Humans kept falling through into this pretty little place, and of late, some of them didn't seem quite as nice and friendly as the others had been.

"It's an unnatural land," Mr. Grieg all but shouted.  "This ain't right, animals pretending to be human and usurping our place."

"This isn't our place," Ellie said.  She'd grown tired of the tedious, dark-haired man with glaring eyes and a quick temper.  "This is your place. Go find your hole to get home, Mr. Grieg.  You don't belong here."

"Don't you dare talk to me like that, Missy.  You ain't no better than -- ow!"

The man darted back in haste and bent to rub his knee.  Ellie hadn't see Paddy until then.  The raccoon had what appeared to be a walking stick in hand, and he must have tapped it none too lightly on the man's knee.

"I suggest, Grieg, that you go back to your own home," Paddy said, his voice deceptively soft.  "We don't allow such behavior here, you know.  We're civilized."

As much as Mr. Grieg railed about the talking animals, Ellie had noted one thing: he did not talk back to them.

"I do so hate being rude, but that one is a problem," Paddy admitted after the man had scurried out of hearing.

"What are we going to do about him?" Ellie asked.

The raccoon looked up at her and smiled, which was still rather startling, to see all those raccoon teeth.    Some animals had taken to mimicking the human smile as a quick way to reassure others of their friendly intentions.

It was not working so well with the tigers.

"Are you willing to help us deal with this human?" Paddy asked.  "It's not easy for us, you know.  Indira and some of the other larger inhabitants of the village might be able to deal with him, but they do hate to frighten others.  Those of us like raccoons and squirrels -- well, humans can be dangerous."

"Yes, I can see how that would be," she said.  "Do come in and have some cookies and tea," she offered.

"Very kind of you, Ellie," he replied and followed her inside.

Ellie loved her little cottage with its cheerful colors, scattered books, and almost always the scent of something baking.  Her baked goods had become quite popular, and she happily created confections for all sorts of gatherings.

It was a huge step up from the homeless girl who had fallen through the First World into the Second.  She had found the place where she belonged, but others -- like Mr. Grieg -- had not made the transition.  Most of those went hunting for holes that would lead back to the First World and went back.

"I think I know why Mr. Grieg won't go," Ellie said over her second cookie.

"Yes?" Paddy asked sounding hopeful.

"Think about how it must be for him back in the First World.  He's unpleasant, bad-tempered, and no one would stand still for his tirades.  Here, though, people let him have his say and don't turn that same attitude back on him."

"But that would be rude!" Paddy protested.  Then he stopped, nibbled at a cookie, and gave her a nod of understanding.  "I see.  Yes.  He actually gets to be whom he wants to be if he's here.  This is troubling."

Ellie had the feeling she had to find a way to, well, bother Mr. Grieg enough that he simply didn't want to stay here any longer.  Either that or....

"I know that anyone who falls through here should go hunt for a hole to get back home if they really want to go," she said. She sipped her tea and Paddy watched with a tilt of his head.  "Grieg does not belong here.  I think we need to find a hole for him and convince him that he needs to leave."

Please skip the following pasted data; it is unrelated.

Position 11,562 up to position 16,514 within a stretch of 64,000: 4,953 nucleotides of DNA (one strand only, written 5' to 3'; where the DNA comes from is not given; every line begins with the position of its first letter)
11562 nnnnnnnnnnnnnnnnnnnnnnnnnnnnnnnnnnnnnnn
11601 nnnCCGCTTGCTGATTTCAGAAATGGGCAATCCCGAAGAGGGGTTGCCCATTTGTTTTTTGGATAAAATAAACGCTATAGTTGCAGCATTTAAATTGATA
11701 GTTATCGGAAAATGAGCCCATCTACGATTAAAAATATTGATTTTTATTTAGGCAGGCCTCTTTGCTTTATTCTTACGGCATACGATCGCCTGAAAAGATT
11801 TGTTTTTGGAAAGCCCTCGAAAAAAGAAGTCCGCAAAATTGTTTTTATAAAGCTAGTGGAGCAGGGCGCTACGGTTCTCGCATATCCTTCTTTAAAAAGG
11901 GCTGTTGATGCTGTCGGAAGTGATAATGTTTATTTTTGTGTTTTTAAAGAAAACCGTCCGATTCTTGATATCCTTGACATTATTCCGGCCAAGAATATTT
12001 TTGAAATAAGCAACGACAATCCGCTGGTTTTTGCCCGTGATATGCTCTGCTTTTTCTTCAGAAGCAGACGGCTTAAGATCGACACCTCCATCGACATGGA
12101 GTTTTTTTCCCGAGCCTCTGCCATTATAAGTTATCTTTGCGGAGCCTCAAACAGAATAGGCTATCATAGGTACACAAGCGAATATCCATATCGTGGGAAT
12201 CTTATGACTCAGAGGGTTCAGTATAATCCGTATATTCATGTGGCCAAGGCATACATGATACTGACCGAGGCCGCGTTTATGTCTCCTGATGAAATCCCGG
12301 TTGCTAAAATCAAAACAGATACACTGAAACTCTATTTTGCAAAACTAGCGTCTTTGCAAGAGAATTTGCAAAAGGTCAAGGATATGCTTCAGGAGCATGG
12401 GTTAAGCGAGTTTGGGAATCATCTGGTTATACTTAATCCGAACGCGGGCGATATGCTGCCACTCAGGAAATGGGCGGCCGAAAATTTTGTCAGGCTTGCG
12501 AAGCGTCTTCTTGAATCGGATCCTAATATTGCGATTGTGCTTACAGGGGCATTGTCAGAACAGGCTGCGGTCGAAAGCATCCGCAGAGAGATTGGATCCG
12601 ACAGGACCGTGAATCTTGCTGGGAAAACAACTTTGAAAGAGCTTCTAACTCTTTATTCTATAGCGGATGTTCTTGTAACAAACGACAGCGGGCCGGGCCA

"But how can we do that?" Paddy asked.

"By being ever so nice," she replied with a smile.

Paddy tracked down a hole back to the First World the next day which just showed how desperate he was to be rid of Mr. Grieg.  By that afternoon Ellie had everything in place.  Grieg had gone for his usual afternoon walk and rant.  Raccoons, bunnies, and squirrels soon joined him, quietly -- and ever so politely -- herding Grieg to the spot.  When he saw the hole and Ellie, though, he protested.

Ellie held out the box full of money.  "I collected this from all the people who have fallen through and don't intend to go back.  There's actually quite a bit -- several thousand dollars.  If you don't take it and go through, I'm just going to toss it into the hole and let someone else find it."

Mr. Grieg came close enough to look into the box.  His fingers even brushed through the money, probably to make certain it was real.  Then he took the box and calmly walked through the hole.  He seemed quite happy, the box tight in his hands.  So she didn't have to shove him or toss the box.

"Well done, well done," Paddy said as the hole disappeared.  He looked happy, though she wished he wouldn't grin so much.

"Time to celebrate," Ellie said.

So they all went to her cottage and had cookies and tea, everyone being extra polite, just as they liked to be.

Friday, January 05, 2018

Flash Fiction # 284: The Further Adventures of Serena and Buffy



Once upon a time, Serena messed up a potion. (Flash Fiction # 109 -- Trouble Brewing)

Actually, she almost always messed up a potion.  However, in this particular case, it hadn't even been her fault.  She'd had a nearly perfect base potion half a year ago ... and then her cat familiar -- Buffy -- had knocked some feathers into the pot and then fell in herself.  The potion flew everywhere, and now Buffy had wings.  So did the table, rug, a few cups, and even Selena.

The problem was the mice.  Selena hadn't mentioned them to her mother right away, but they were kind of apparent within a few days.  And mice breed quickly.  Turned out winged mice make more winged mice.

They also get to be somewhat brave and vindictive with wings.

"Behind you, Buffy!" Serena shouted as she swept in a circle.

Buffy cursed and dived for the water.  Water was not her favorite thing in the world, at least not when it came to being in it, but one glance at the formation of twenty mice had quickly convinced her there was no other choice.  Still snarling both human and cat curses, she folded her wings tight against her body and dived into the sea.